Primer on Restoring Liturgical Music

What is wrong with contemporary Catholic liturgical music, and why should we prefer a return to the Church's traditional forms of liturgical music?

Let us begin by recalling that the Church’s liturgy is her official public prayer. As such, it is the common patrimony of all Catholics (not the private property of one parish, priest or bishop). In the Church's liturgy, we necessarily find an expression of the faith. The Liturgical arts, like all arts, are modes of communication, in this case, meant to communicate important truths about God and how He is to be worshiped. This article and subsequent follow-ups will deal with restoring to use, one of these arts, the native musical form of the Latin Church.

We are called as Christians to be light in darkness. It is our duty to testify to the truth and work towards the spreading of the faith, in an increasingly hostile world. In order to do this we must be securely rooted in Christ and draw our strength from him. One of the ways this is accomplished is in the Liturgical prayer of the Church. It is therefore necessary to restore and build up the liturgical arts, including music. So that public prayer may faithfully express the faith to those who don’t yet hold it and reinforce it for those who do.

Artistic styles are the result of particular cultures. The so-called ‘contemporary’ style is the fruit of contemporary culture. Modern is an expression of Modernism. It is therefore important to restore, within the average parish liturgy, artistic forms which flow from uniquely Christian sources.

There is also the question of function; different types of music have different purposes. Obviously dance music has the function of facilitating dance. Opera and Broadway numbers have a theatrical function. The function of Liturgical music is to facilitate prayer. Most types of music have an entertainment function; the needs of liturgy, however, since they are ordered towards supernatural ends, cannot be met by entertainment music.

Generally speaking the musical forms used in the typical Catholic parish (in the USA) are either Protestant hymns or secular forms of entertainment music which have been adapted to church use. The second category consists of music composed in a secular style with sentimental and often vaguely religious lyrics (e.g., Haugen-Hass).

This is particularly troubling as it appears to be an attempt at entertainment rather than worship and causes the mind to be drawn to worldly things. It is also sacrilegious. The intention of people advancing these secular forms is certainly not to be sacrilegious, but to “make the liturgy relevant”. The idea is that we can communicate the faith using secular forms of art, and thus reach the non-churchy.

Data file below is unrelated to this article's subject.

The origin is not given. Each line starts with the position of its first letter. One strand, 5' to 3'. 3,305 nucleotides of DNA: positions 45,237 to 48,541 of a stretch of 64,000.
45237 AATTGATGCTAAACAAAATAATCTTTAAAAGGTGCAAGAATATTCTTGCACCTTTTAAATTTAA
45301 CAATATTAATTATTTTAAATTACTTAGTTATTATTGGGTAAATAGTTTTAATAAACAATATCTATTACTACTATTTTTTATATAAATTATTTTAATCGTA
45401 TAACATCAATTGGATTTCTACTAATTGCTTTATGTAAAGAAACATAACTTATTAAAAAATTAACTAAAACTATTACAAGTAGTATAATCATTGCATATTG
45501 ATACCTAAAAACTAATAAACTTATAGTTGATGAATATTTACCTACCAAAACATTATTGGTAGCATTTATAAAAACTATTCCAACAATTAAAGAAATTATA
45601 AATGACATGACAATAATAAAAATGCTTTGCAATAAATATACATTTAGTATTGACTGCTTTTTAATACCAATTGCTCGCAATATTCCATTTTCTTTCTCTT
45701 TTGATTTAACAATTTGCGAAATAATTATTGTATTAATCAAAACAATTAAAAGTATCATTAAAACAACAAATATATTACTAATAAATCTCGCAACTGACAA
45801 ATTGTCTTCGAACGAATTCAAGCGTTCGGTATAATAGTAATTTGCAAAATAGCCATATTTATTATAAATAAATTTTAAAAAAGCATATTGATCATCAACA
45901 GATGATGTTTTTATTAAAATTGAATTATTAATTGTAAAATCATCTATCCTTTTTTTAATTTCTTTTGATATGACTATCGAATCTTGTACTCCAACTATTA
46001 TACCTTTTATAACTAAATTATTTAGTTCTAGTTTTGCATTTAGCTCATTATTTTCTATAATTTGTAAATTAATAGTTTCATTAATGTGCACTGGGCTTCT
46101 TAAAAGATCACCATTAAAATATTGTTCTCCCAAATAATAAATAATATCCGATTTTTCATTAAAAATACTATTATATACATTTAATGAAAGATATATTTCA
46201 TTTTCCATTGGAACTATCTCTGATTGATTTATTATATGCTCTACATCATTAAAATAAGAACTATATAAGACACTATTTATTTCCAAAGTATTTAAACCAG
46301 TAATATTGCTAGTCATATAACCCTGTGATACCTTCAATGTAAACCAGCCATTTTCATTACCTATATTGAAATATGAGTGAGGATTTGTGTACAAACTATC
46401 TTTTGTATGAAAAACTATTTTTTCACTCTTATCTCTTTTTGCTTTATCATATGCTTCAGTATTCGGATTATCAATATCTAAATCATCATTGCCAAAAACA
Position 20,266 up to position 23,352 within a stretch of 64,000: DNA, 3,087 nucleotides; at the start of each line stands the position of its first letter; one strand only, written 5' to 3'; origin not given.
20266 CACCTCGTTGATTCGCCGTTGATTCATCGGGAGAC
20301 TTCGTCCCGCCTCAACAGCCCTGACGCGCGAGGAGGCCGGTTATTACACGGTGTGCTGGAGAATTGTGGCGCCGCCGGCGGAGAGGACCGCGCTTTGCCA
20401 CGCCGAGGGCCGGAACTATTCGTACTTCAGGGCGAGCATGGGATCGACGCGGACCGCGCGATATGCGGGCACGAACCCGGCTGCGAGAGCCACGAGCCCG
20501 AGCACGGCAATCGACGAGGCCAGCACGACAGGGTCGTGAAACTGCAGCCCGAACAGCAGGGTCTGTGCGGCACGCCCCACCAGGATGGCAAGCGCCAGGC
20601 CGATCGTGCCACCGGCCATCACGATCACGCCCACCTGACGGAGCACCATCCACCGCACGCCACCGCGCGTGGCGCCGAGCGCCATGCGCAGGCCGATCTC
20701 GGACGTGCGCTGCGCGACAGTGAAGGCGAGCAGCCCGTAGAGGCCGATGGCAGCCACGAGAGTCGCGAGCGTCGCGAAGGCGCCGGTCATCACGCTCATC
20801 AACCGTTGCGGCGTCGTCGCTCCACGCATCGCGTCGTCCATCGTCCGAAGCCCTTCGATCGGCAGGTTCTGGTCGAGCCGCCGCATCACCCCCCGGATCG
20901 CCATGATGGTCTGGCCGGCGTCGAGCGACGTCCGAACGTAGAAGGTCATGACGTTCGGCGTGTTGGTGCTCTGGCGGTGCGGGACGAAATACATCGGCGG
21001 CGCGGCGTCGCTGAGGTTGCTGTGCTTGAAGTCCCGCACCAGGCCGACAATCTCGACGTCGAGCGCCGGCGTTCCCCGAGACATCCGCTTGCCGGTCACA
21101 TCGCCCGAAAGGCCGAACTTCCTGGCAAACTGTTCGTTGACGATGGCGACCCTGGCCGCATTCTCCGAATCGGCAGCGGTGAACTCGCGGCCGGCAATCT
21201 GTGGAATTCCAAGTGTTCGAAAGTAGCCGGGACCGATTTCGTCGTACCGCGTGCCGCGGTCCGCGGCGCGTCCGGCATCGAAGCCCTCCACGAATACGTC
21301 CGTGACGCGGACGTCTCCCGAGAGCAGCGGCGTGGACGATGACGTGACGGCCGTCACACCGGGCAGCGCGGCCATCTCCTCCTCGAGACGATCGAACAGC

What they have missed is the concept of function. Some extreme examples are such things as the “Polka Mass” and “Flamenco Mass”. Polka and Flamenco are not types of art used to communicate ideas, and therefore useless to express the faith. Their function is for dance. If you were intentionally trying to make a parody of the Mass what more would you need to do? These are quite clearly sacrilegious, regardless of intention of those promoting them or how “well done” they are. They draw the mind not to Christ but to the beer garden.

The use of Protestant hymns is less of a problem provided that the texts are theologically sound. They are, however, a foreign introduction to Catholic liturgy. Hymns at Mass are always a substitution for the introit, offertory and communion antiphons, which the liturgical rubrics call for as a first preference.

The native music of the Roman liturgy is not an adaptation of some popular style. It was not brought into the liturgy from without. It has grown up with and developed as an intrinsic part of the liturgy. It has a prayer function. It is not the product of one era, or culture. It is called Gregorian chant. We have in it a musical form which flows from a thoroughly sacred source and was tailor built to express the faith within the liturgical context. Subsequent articles will define Gregorian chant, and address ways of reintroducing it to Catholic life.

By Ben